Graduates from New York University cheer during their commencement ceremony at Yankee Stadium. NYU attracted the most students from foreign countries during the 2013-2014 school year. Reuters

When international students come to the United States for higher education, most head for the Big Apple. Two New York schools were in the top five institutions that hosted a record number of international students in the past school year, according to data released Monday in the Institute of International Education's 2014 Open Doors report. The number of international students in the U.S. increased by 8 percent, hitting a record high of 886,052.

With 11,164 and 10,486 foreign students, respectively, New York University and Columbia University each saw a 19.2 percent increase in international enrollment.

The University of Southern California's 11.1 percent growth wasn't enough to keep up. The college fell to No. 2 after 12 years of having the most international students, according to a news release from the Institute of International Education, a New York think tank. Students chose NYU over USC or vice versa simply because of personal preference, Peggy Blumenthal, the senior counselor to the organization's president, told the Los Angeles Times. "Both institutions remain hugely attractive to international students, with some preferring the West Coast and the strengths of USC, and others finding NYC and NYU more appealing," she said.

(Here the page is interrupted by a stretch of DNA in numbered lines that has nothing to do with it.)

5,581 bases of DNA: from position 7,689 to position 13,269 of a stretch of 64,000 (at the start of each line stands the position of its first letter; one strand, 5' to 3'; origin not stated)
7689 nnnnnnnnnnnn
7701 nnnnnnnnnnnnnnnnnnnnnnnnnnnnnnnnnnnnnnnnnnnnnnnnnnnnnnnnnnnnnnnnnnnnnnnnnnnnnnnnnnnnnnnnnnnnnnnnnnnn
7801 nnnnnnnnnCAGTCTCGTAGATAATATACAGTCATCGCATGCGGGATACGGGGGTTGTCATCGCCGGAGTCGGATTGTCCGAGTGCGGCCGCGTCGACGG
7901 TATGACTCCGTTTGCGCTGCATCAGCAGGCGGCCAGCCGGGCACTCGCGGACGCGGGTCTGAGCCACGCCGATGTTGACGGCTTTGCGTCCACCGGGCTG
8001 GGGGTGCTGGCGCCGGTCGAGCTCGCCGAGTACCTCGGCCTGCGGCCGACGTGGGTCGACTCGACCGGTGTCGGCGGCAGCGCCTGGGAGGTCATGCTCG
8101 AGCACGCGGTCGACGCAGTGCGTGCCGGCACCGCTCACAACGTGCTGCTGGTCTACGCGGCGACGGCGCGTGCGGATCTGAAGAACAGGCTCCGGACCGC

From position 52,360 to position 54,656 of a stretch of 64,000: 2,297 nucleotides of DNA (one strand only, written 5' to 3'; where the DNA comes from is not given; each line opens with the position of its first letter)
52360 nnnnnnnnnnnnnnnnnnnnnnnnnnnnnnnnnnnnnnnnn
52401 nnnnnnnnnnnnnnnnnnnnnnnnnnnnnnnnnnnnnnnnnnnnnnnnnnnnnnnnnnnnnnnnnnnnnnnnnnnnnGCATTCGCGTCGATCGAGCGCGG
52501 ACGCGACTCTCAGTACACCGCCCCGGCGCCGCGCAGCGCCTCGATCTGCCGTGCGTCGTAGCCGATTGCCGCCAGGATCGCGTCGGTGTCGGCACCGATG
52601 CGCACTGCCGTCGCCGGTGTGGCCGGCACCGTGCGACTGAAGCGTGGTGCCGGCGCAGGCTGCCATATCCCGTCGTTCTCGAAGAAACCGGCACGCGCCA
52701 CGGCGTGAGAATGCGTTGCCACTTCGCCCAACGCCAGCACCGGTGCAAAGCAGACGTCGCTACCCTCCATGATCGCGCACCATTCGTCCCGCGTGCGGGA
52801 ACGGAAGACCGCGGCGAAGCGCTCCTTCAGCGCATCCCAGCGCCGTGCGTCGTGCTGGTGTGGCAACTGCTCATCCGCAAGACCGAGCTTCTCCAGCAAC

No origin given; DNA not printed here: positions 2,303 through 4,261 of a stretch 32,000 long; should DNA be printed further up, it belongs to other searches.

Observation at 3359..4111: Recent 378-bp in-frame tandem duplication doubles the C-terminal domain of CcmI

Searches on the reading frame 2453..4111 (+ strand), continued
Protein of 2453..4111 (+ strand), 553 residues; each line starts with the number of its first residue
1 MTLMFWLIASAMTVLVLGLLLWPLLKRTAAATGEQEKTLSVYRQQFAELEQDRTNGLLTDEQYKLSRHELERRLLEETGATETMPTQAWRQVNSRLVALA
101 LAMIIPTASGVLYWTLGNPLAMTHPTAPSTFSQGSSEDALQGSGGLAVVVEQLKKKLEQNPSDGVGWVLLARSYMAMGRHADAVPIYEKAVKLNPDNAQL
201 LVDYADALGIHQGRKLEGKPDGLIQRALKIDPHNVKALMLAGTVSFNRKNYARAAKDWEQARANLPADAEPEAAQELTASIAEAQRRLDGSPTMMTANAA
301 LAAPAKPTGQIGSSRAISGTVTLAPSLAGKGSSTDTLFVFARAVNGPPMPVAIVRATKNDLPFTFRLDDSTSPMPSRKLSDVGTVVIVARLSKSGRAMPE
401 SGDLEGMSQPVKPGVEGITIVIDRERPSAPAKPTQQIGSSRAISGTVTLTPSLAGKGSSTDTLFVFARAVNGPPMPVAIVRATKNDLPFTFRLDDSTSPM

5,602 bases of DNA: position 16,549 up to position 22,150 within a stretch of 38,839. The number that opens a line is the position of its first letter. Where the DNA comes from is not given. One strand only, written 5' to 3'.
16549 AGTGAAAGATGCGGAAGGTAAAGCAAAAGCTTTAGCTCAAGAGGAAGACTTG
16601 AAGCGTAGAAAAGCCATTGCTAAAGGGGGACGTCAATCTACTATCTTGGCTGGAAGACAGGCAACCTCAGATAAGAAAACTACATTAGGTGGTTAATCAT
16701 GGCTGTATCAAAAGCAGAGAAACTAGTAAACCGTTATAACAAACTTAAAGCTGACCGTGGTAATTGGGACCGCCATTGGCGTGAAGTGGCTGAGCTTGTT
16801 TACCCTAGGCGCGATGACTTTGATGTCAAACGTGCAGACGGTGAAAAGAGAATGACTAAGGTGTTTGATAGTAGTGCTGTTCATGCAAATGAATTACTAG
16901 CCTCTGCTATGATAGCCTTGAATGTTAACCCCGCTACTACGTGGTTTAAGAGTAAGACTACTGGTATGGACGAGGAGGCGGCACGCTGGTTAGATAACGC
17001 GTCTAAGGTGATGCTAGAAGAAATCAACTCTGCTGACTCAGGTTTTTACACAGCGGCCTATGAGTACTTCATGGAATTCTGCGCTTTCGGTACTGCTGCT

With roughly 111,400 foreign students, California was the state with the most international students. But the top metropolitan area for international students was New York City, according to the release. Other top schools included the University of Illinois at Urbana-Champaign, Purdue University in Indiana, the University of California, Los Angeles, Northeastern University in Massachusetts and Arizona State University.

The top 25 schools accounted for about 22 percent of all international students coming to the U.S. International students comprised 4 percent of all students receiving American higher education, according to the release. These growing numbers could mean better chances of fighting global problems such as climate change and curing diseases, Evan M. Ryan, assistant secretary of state for educational and cultural affairs for the U.S. State Department, said in the release. “International education is crucial to building relationships between people and communities in the United States and around the world," she said.